We will sur­vive

Boar sausages, Brexit and new ap­proaches to game shoot­ing: the chief ex­ec­u­tive of the Coun­try­side Al­liance pre­dicts how ru­ral life will be in 2037

Country Life Every Week - - CONTENTS -

Tim Bon­ner, chief ex­ec­u­tive of the Coun­try­side Al­liance, con­sid­ers the next 20 years in the coun­try­side

IWILL never for­get walk­ing with a coachload of friends into Hyde Park and the largest crowd any of us had ever been part of. In that mo­ment, on July 10, 1997, we re­alised that here, un­der the ban­ner of the newly formed Coun­try­side Al­liance, we were not just a few farm­ers from north Devon, but part of a huge po­lit­i­cal force.

Twenty years ago, we couldn’t have en­vi­sioned much of what has hap­pened to the coun­try­side, al­though some things were, un­for­tu­nately, pre­dictable. The ob­ses­sion of Labour back­benchers with a hunt­ing ban was al­ways a given, but per­haps less pre­dictable were the huge Labour ma­jori­ties that made the ban pos­si­ble. So­cial change driven by a de­crease in em­ploy­ment on the land and an in­crease in the de­mand for hous­ing were prob­a­bly in­evitable, how­ever, who could have pre­dicted foot-and-mouth, the mad ob­ses­sion with HS2 or Brexit?

We do have rea­sons to be cheer­ful, how­ever. The Hunt­ing Act 2004 may have been the clas­sic ex­am­ple of a bad law passed for bad rea­sons, but the ef­fect has been ex­tra­or­di­nary sup­port for hunt­ing; its struc­ture re­mains rock solid, to the dis­may of op­po­nents. Game shoot­ing has en­tered a sec­ond golden age, with de­mand stim­u­lat­ing eco­nomic growth. Such pop­u­lar­ity is not with­out its chal­lenges and, just as in Ed­war­dian times, it can tend to­wards ex­cess, but sel­f­reg­u­la­tion and en­sur­ing sus­tain­abil­ity are not the worst prob­lems to have.

Where will the next 20 years take us? One ma­jor chal­lenge is to make the ar­gu­ment for the man­age­ment of species to a pop­u­la­tion in­creas­ingly ob­sessed with in­di­vid­ual an­i­mals and for the man­age­ment of the coun­try­side to peo­ple who, in­creas­ingly, see hu­man in­ter­ven­tion as un­nat­u­ral.

These trends have led con­ser­va­tion char­i­ties to be­come wary of knee-jerk re­ac­tions by their mem­bers to ne­c­es­sary prac­tices. Culling deer or foxes might be ne­c­es­sary, but con­ser­va­tion bod­ies are bal­anc­ing the po­ten­tial fi­nan­cial and PR costs against the ben­e­fits for bio­di­ver­sity, which, in turn, make such or­gan­i­sa­tions vul­ner­a­ble to hard­lin­ers com­mand­ing so­cial me­dia.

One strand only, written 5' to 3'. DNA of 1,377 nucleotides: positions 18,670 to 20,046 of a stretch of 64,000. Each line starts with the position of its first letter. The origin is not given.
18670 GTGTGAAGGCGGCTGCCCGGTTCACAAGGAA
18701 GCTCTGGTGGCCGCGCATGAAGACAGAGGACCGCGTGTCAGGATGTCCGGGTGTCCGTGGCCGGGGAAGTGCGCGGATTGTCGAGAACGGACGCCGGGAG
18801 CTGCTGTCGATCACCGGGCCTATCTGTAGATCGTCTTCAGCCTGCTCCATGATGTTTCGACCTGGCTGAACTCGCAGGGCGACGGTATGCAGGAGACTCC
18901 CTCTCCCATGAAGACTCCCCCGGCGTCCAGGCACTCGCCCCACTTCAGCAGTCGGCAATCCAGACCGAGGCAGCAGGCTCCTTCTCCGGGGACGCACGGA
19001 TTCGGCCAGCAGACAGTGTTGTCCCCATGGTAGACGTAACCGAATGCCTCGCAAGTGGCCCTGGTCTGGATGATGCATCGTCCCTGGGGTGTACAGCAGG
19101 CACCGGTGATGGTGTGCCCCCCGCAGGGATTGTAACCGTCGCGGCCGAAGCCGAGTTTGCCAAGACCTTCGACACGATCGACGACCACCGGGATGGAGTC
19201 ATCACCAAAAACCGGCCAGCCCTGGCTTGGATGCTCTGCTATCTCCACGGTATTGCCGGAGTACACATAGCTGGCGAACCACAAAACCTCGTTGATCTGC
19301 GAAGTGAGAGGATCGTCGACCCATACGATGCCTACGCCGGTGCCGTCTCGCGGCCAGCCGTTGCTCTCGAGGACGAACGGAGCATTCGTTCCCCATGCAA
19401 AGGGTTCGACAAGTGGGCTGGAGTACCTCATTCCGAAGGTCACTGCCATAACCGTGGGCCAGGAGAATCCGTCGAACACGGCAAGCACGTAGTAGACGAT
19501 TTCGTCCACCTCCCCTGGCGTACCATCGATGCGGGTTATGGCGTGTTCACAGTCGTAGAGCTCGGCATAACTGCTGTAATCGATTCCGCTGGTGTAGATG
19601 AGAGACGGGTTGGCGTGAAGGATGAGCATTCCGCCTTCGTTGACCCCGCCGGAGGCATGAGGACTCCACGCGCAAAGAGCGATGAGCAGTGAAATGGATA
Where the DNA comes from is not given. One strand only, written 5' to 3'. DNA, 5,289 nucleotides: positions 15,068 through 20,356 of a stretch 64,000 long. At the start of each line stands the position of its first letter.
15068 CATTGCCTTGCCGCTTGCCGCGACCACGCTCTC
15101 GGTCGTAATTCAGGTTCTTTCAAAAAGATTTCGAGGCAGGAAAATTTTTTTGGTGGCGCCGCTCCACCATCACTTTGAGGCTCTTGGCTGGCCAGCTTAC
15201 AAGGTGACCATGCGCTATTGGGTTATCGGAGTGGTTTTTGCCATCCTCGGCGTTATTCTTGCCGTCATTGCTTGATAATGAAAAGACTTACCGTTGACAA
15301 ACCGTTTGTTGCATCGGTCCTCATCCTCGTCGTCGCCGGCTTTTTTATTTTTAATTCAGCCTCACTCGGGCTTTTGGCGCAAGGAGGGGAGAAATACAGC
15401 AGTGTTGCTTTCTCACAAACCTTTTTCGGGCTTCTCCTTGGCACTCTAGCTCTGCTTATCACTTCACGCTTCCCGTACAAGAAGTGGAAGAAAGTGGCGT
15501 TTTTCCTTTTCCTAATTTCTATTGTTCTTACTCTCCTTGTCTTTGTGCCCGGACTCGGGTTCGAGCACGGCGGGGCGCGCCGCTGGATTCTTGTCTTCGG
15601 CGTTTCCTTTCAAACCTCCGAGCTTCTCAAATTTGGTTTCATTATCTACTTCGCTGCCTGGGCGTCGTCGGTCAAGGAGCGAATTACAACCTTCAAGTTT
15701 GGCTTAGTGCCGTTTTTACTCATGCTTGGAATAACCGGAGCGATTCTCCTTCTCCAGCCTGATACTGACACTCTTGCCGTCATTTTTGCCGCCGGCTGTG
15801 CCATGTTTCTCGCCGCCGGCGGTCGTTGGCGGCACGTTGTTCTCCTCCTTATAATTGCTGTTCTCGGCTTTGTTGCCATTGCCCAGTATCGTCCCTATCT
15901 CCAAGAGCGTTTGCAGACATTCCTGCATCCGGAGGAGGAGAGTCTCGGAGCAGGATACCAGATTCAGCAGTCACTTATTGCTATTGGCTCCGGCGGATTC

If the past 20 years have shown us one thing, it’s the de­ter­mi­na­tion of the hunt­ing com­mu­nity—it’s odds on that hunt­ing will sur­vive and, in­deed, pros­per in the next two decades. There may be fewer packs, as hunt­able coun­try con­tracts and the com­pli­ca­tions of run­ning it in­ten­sify, but it would be no sur­prise to see more peo­ple out. Foot packs have per­haps found things more dif­fi­cult, but there’s a strong core of ded­i­cated en­thu­si­asts who will con­tinue to breed and hunt their bea­gles and bas­sets.

Game shoot­ing has chal­lenges. The global move­ment against lead am­mu­ni­tion con­tin­ues to gather mo­men­tum—a sub­stan­tive ban across Europe would shape the fu­ture of game shoot­ing and deer and pest con­trol, re­gard­less of do­mes­tic cam­paign­ing. Los­ing lead would have a pro­found ef­fect on the guns we use and how we shoot, but it won’t de­ter­mine whether we shoot at all.

We will be deal­ing with new species. We al­ready have beavers on the loose and lynxes likely to fol­low, but it’s wild boar that will have the most im­me­di­ate and pro­found ef­fect. Hav­ing seen the lengths Hun­gar­i­ans go to in keep­ing pheas­ant hop­pers out of the reach of glut­tonous tuskers, as well as the crop dam­age boars do, we shouldn’t un­der­es­ti­mate the chal­lenge. How­ever, I’m sure the po­ten­tial of boar hunt­ing will not be missed by the sport­ing agents of 20 years’ time.

By then, the game mar­ket, which will in­clude more boar meat, may have moved away from large pro­ces­sors to­wards co­op­er­a­tives, lo­cal in­fra­struc­ture and re­gional sup­ply chains. With sup­port from projects such as our Game to Eat cam­paign, shoots need to take their lead from agri­cul­ture and col­lab­o­rate to build lo­cal mar­kets for their meat.

Brexit looms over all this. Noth­ing will have more im­pact on the coun­try­side of 2037 than the ru­ral pol­icy de­vel­oped dur­ing the next few years. This is the great­est chal­lenge of all, but it’s also an op­por­tu­nity, for the first time in 40 years, to es­cape the one-size-fits-all ap­proach of the Com­mon Agri­cul­tural Pol­icy (CAP) and pro­duce a pol­icy for the Bri­tish coun­try­side.

Whether you voted in or out, there can be few peo­ple who have not cursed the id­iocy of some el­e­ment of CAP. Now, we have the op­por­tu­nity to ar­gue, ag­i­tate and lobby for a ru­ral pol­icy for ru­ral Bri­tain. It’s an op­por­tu­nity we can’t af­ford to squan­der.

‘Los­ing lead shot would have a pro­found ef­fect, but it would not de­ter­mine whether we shoot’

Town meets coun­try: the Hyde Park rally of 1997 gave thou­sands a voice

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